French Pronunciation: An A to Z


The best way to learn french is to master french pronunciation from the start. A good understanding of the vowels and consonants and their many different sounds in combination, is essential.

The more you can learn to speak french, the more meaningful (and fun!) your holiday in France will be.

Here’s a full list, from A to Z. We’ve tried to explain in ‘words’ what they sound like, but nothing beats listening to it and then practising it yourself, to help in your understanding of french pronunciation (watching french movies, or listening to french TV is a great idea).

You’ll notice that it’s not all ‘foreign’ sounds – there are a number of letters which are similar, if not the same as, the equivalent in english. Vowels in French Pronunciation

Click on the blue button(s) below to listen as you read, the french pronunciation examples are in red font.

  • a, à, â: like “a” in about [chat, ma, la, papillon, Avignon, balades]
  • e: like “oo” in “hood” but sharper [petit]
  • é: like “a” in say, but sharper [café]
  • è, ê: like “e” in met [crème, même, fête]
  • i, î: like “ee” in meet [il, mille, Nîmes, Paris]
  • o, o, ô, au, eau: like “o” in “no” but shorter [métro, couteau, bateau, pomme, dordogne]
  • u, ù: like ew in pewter, but tighter [tu, pure, autobus]

Other vowel combinations in french pronunciation include:

  • ais: like “e” in “bed” [jamais, français]
  • au, eau like “o” in “more” [eau, manteau, couteau]
  • en/an: nasal; kind of like “ahng”, but without the hard “g” at the end [en, an, plan, maintenant]
  • eu: like “u” in “furl”; [bleu, feu]
  • ?: more or less like “eu”, slightly more “open” [?uf]
  • er/ez: like “ay” in “say”, at the end of a word [marcher, manger, marchez, mangez]
  • oi: almost like “why” [coin, moins]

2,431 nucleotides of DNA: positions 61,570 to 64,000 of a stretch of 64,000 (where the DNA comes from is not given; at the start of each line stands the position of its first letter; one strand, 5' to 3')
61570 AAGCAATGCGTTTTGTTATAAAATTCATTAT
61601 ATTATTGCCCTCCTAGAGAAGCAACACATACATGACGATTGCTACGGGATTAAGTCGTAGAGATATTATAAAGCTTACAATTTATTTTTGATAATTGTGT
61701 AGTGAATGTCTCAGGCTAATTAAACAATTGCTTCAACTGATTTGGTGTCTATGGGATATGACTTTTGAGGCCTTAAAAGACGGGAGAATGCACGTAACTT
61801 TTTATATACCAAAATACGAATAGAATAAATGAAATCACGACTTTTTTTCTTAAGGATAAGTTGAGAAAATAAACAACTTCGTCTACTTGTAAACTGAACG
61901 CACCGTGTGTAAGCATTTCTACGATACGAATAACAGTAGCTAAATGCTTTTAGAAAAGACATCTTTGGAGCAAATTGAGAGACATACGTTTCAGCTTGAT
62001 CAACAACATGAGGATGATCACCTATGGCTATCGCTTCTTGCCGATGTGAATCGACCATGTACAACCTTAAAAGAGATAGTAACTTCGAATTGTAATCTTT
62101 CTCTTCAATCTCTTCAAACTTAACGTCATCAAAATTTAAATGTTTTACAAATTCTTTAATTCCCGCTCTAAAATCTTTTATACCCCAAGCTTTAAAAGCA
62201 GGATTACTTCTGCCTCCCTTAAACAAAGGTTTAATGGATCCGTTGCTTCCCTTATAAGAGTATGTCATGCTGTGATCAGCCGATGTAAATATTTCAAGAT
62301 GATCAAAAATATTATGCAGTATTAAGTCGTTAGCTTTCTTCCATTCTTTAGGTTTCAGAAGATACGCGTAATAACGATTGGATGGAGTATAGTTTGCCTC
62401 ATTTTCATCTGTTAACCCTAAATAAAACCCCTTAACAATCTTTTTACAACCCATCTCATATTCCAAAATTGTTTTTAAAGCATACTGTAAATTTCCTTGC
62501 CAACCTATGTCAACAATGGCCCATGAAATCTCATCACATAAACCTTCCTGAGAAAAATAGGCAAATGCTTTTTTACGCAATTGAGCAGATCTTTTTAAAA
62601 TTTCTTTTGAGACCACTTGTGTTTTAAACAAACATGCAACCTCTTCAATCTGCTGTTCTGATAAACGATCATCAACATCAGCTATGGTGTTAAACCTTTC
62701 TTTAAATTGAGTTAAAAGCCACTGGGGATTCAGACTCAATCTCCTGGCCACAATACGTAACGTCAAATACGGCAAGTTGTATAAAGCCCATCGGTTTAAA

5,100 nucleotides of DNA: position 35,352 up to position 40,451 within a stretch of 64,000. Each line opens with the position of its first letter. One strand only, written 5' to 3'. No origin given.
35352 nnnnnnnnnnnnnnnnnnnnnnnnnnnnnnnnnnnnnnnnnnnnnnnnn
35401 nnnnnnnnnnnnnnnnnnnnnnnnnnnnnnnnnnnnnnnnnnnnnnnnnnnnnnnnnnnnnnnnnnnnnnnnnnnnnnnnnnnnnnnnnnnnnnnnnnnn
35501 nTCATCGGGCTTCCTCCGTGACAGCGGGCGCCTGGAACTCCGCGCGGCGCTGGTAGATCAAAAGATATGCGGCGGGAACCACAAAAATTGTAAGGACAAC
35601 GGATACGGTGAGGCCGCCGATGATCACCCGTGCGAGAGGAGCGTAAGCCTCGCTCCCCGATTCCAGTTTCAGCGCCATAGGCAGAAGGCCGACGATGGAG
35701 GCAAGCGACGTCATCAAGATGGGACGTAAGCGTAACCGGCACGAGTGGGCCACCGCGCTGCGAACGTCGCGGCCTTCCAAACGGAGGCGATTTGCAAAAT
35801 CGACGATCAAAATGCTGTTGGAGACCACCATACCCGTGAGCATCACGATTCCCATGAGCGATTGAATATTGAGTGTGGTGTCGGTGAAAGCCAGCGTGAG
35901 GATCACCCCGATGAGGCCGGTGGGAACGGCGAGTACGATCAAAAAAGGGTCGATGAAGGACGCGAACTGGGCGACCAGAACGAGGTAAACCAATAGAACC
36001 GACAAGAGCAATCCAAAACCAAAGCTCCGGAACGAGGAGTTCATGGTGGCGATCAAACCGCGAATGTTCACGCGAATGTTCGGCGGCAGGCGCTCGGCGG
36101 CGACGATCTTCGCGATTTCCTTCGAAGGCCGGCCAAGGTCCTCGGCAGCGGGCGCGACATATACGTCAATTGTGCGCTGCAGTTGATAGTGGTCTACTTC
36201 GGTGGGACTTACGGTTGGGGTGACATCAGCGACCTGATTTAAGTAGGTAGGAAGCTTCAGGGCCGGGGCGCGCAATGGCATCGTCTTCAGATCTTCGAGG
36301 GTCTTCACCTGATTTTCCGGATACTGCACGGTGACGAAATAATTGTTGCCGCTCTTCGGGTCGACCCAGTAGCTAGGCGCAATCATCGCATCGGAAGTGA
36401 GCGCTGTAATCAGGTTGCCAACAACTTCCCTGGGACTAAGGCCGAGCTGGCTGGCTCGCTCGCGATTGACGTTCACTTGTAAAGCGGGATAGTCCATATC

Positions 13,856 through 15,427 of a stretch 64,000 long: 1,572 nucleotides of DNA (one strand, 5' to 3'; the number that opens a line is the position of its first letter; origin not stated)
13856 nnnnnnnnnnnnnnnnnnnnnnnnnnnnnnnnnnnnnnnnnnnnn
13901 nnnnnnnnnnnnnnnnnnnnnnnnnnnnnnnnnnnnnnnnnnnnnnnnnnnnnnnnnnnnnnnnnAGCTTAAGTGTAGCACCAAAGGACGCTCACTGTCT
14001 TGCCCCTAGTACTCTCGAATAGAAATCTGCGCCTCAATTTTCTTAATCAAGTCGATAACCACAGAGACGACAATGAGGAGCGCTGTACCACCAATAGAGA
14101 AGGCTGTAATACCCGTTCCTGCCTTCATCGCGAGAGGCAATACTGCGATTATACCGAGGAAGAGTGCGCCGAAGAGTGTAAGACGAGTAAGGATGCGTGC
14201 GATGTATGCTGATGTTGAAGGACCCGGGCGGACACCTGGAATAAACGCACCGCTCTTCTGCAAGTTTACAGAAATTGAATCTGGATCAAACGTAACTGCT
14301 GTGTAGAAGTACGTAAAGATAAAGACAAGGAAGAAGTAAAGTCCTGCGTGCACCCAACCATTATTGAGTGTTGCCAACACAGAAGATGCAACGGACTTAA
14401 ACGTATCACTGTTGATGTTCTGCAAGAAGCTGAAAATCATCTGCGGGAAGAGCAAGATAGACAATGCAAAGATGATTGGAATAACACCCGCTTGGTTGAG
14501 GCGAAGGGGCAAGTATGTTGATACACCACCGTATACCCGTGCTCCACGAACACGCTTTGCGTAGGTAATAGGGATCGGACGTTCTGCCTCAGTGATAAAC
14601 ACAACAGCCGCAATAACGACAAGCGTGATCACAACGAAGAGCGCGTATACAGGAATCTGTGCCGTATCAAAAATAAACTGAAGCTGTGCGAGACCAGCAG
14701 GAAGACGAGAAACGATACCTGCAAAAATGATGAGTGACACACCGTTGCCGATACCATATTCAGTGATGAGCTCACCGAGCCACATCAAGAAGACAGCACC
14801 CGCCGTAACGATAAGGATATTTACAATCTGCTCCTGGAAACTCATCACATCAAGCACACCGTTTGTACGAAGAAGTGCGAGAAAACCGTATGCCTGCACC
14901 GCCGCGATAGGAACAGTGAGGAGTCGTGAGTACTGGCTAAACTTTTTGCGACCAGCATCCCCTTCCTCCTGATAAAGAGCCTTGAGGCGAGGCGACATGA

• ou: like “oo” in “mood” [moutard, couper]
  • on: nasal; like “ong” in “long”, but without the hard “g” at the end [marchons, pardon]
  • oui: like “ee” in “seek” [oui]
  • ui: like “ee” in “seek”, but with a “yoo” type of pronunciation at the beginning [pluis, lui]
  • un: nasal; like “ung” in “sung”, but without the hard “g” at the end [un]

Consonants in French Pronunciation

  • b: like “b” in “bell” [bain]
  • c: soft like “c” in “cedar”, or hard as in care [merci, carnet]
  • d: like “d” in “do” [déjeuner]
  • f: like “f” in “fin” [finir]
  • g: before a, u or o – like “s” in “measure”; otherwise – like “g” in “get” [gentille; gants]
  • h: silent [heures]
  • j: like “s” in “measure” [bonjour]
  • k: like “k” in “kilometer” [kilomètre]
  • l: like “l” in “listen” [le, la, les]
  • m: like “m” in “monday” [maintenant]
  • n: like “n” in “never” (usually silent at the end of a word) [ne, napoleon]
  • p: like “p” in “pale” [poire]
  • qu: like “ca” in “call” [quatre]
  • r: if in the middle of the word, gutteral sound, silent at the end [merci, prener]
  • s: like “s” in “seven”, or like “s” in “phase” (generally silent at the end of a word) [silence, pas, repas]
  • t: like “t” in “ten” [tu, tel, taille]
  • v: like “v” in “very” [vous]
  • w: like “w” in “weather” [wagon]
  • y: like “y” in “yes” [yves]
  • x: like the english “x” [xavier]
  • z: like “z” in “zoo” [zoo]

Other consonant combinations include:

  • ch: like “sh” in “shell” [champignon, chemin, charme]
  • gn: like “ni” in “onion” [grignoter, baignoire]
  • ll: like “y” in “yes” [famille, papillon]
  • ph: like “f” in “fun” [pharmacie]
  • pt: like “t” in ten; [sept]
  • th: like “t” in “top” [thon, thème]

So, as far as french pronounciation goes, this list is just a start. The best thing to do now is to listen and practice, practice, practice. Bonne chance!

Learn to Speak French

Learn more about how to pronounce french here, or see more useful french phrases.

You might also be interested in this online french course, which will really help you improve your conversational french, whether you’re a beginner or more advanced.

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